What does it mean to say that a company is market-driven? Google it—in quotes, and it gets over 6.8 million results. We’ve centered on a practical definition: “every thought, word, and action within your company is based on the market’s needs.” Hard to argue with this right? But is this definition enough to govern your investment decisions?
At Pragmatic Institute, our business is to study these things, analyze the patterns and develop best practice methodologies for leading a market-driven business. We’ve validated many high-level anecdotal studies that support the value of being market-driven—companies are more profitable, twice as fast in getting new products to market, and have higher customer satisfaction levels.
When it comes to ROI of being market-driven, CEOs often ask four very simple questions:
- How much faster can you bring a new product to market, and how much money can be saved by eliminating development mistakes?
- How can we ramp sales faster and lower overall sales and marketing costs by spending our dollars and resources more wisely?
- What impact will this have on the fundamental measurement that we value the business by—improving customer satisfaction, retention and referrals?
- Will these practices create better margins by improving productivity or retention rates?
This article helps you gain strategic visibility for the ROI of being market-driven. And while we can’t calculate exactly what that figure is for your company, product or unique market scenario, we can document a simple strategy for justification. The four rules of ROI are time-to-market, time-to-revenue, time-to-value, and time-to-profit.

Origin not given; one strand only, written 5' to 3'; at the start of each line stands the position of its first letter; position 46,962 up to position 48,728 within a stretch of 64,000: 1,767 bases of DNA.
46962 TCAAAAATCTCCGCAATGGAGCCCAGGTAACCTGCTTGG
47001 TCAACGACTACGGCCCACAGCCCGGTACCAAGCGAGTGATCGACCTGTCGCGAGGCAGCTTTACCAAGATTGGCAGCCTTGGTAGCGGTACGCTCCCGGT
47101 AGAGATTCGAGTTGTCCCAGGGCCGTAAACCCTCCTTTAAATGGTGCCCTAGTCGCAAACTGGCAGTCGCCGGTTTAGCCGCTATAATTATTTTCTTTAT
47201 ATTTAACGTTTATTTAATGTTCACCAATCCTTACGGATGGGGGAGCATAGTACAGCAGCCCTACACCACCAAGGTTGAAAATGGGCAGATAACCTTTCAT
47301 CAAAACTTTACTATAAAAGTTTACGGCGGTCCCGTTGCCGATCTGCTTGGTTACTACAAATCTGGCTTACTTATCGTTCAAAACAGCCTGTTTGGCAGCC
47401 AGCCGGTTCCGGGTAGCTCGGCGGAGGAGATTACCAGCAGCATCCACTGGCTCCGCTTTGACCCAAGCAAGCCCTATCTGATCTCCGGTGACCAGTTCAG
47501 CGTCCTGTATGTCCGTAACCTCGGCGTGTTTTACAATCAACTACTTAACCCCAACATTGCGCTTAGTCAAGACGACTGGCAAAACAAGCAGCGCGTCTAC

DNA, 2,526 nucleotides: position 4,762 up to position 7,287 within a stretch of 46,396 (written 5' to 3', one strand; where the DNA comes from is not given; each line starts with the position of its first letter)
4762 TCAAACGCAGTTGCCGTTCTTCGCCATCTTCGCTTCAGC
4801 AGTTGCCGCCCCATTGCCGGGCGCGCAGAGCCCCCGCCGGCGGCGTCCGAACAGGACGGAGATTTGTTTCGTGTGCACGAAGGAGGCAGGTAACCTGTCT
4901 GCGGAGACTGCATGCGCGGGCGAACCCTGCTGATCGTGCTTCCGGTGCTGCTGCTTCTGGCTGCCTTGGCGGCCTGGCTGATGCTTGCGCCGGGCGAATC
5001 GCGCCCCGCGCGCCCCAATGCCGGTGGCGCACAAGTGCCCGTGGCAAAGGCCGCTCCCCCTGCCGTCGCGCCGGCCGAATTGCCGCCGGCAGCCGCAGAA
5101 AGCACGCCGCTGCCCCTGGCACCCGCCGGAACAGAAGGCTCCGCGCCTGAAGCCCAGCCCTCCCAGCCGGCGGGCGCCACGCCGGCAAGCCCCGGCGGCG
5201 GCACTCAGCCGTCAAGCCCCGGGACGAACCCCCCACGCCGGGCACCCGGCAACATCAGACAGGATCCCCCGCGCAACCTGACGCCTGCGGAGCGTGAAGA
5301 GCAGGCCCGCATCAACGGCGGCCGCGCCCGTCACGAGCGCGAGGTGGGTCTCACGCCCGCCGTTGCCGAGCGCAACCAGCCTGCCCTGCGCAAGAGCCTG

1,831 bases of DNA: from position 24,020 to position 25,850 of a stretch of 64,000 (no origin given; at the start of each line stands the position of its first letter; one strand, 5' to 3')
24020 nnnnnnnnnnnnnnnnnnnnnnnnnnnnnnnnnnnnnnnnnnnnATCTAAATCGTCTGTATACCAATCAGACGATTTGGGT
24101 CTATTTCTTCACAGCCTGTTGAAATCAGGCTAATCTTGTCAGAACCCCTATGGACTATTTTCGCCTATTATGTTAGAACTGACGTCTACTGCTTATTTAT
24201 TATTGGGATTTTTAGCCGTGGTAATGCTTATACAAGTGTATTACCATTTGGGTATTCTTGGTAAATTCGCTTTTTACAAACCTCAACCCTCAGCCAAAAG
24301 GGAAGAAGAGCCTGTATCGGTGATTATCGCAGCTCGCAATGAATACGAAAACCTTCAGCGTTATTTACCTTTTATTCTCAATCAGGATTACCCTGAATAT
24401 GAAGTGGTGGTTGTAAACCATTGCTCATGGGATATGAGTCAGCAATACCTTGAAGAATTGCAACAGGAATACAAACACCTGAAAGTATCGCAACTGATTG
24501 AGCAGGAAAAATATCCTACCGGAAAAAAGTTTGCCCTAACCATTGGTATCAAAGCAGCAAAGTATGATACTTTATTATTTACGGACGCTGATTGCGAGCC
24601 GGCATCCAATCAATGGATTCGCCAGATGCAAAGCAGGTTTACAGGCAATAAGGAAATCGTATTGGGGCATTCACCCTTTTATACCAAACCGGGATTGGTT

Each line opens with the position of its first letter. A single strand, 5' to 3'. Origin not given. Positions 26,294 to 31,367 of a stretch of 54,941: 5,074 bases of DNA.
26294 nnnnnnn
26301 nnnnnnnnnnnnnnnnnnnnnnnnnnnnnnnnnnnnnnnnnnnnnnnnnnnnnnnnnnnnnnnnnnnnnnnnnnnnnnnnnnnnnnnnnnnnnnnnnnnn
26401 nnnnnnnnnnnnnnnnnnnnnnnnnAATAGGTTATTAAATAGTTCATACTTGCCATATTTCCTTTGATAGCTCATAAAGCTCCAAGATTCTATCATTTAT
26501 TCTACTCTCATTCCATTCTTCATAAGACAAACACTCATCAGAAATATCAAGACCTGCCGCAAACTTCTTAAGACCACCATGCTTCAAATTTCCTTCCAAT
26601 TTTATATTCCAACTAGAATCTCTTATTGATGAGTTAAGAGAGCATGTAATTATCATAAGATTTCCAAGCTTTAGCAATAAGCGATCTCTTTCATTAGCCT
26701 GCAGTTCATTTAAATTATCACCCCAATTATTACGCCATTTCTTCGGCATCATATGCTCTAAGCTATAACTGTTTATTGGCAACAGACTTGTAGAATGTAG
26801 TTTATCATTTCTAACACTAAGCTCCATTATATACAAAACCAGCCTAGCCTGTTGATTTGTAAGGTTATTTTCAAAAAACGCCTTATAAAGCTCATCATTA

Rule #1: Get products to market faster and eliminate “do-over” development cycles
Time-to-market is the first ROI measurement of being market-driven. When a product manager develops and defends a business case for a new product investment, decision-makers want to quickly understand and rate the risk/reward vs. other alternatives—including not investing in the project.
Development costs and schedules are the first points of inspection. Typically, no matter what is included in the plan, the smart executive doubles it. They know from experience that these projects are almost always impacted by “feature creep,” inaccurate sizing, and changes in requirements.
Yet, each month a product is delayed beyond the planned ship date has a cumulative negative impact on the overall ROI over the product’s life. Schedule slips are rarely recovered, market windows are missed and early customer adoption is impacted. So, the ROI number in the plan is suspect right from the beginning.
Market-driven organizations improve development ROI by delivering more quickly and cheaply and by meeting and often beating their schedules. The formula for success is simple:
- Focus the development organization on a specific problem.
- Reduce the scope through tight requirements definitions that are targeted to specific market segments and specific persona(s)
- Create a launch plan that justifies the release date target with quantifiable, measurable improvements that the company will realize in sales.
When do you realize that you’ve shipped the wrong product to the wrong market? We hear from companies that say they don’t have a process to deal with change during the development cycle effectively—in other words, when market conditions or product content changes, and the agreed-to business case is no longer valid, many companies “ship it anyway,” and wonder why revenue goals aren’t met. We sometimes hear this referred to as shipping an “anyway product,” By doing so, companies typically hurt their market perception and rarely meet their revenue goals. This problem can be addressed by implementing a more agile product management and development process.
SIMPLE MEASURE: The typical technology product requires two to three versions to get it right. Take your product development cost and multiply it by two and add it as an avoided cost if you are market-driven.
Rule #2: Ramp sales faster and eliminate thrashing in marketing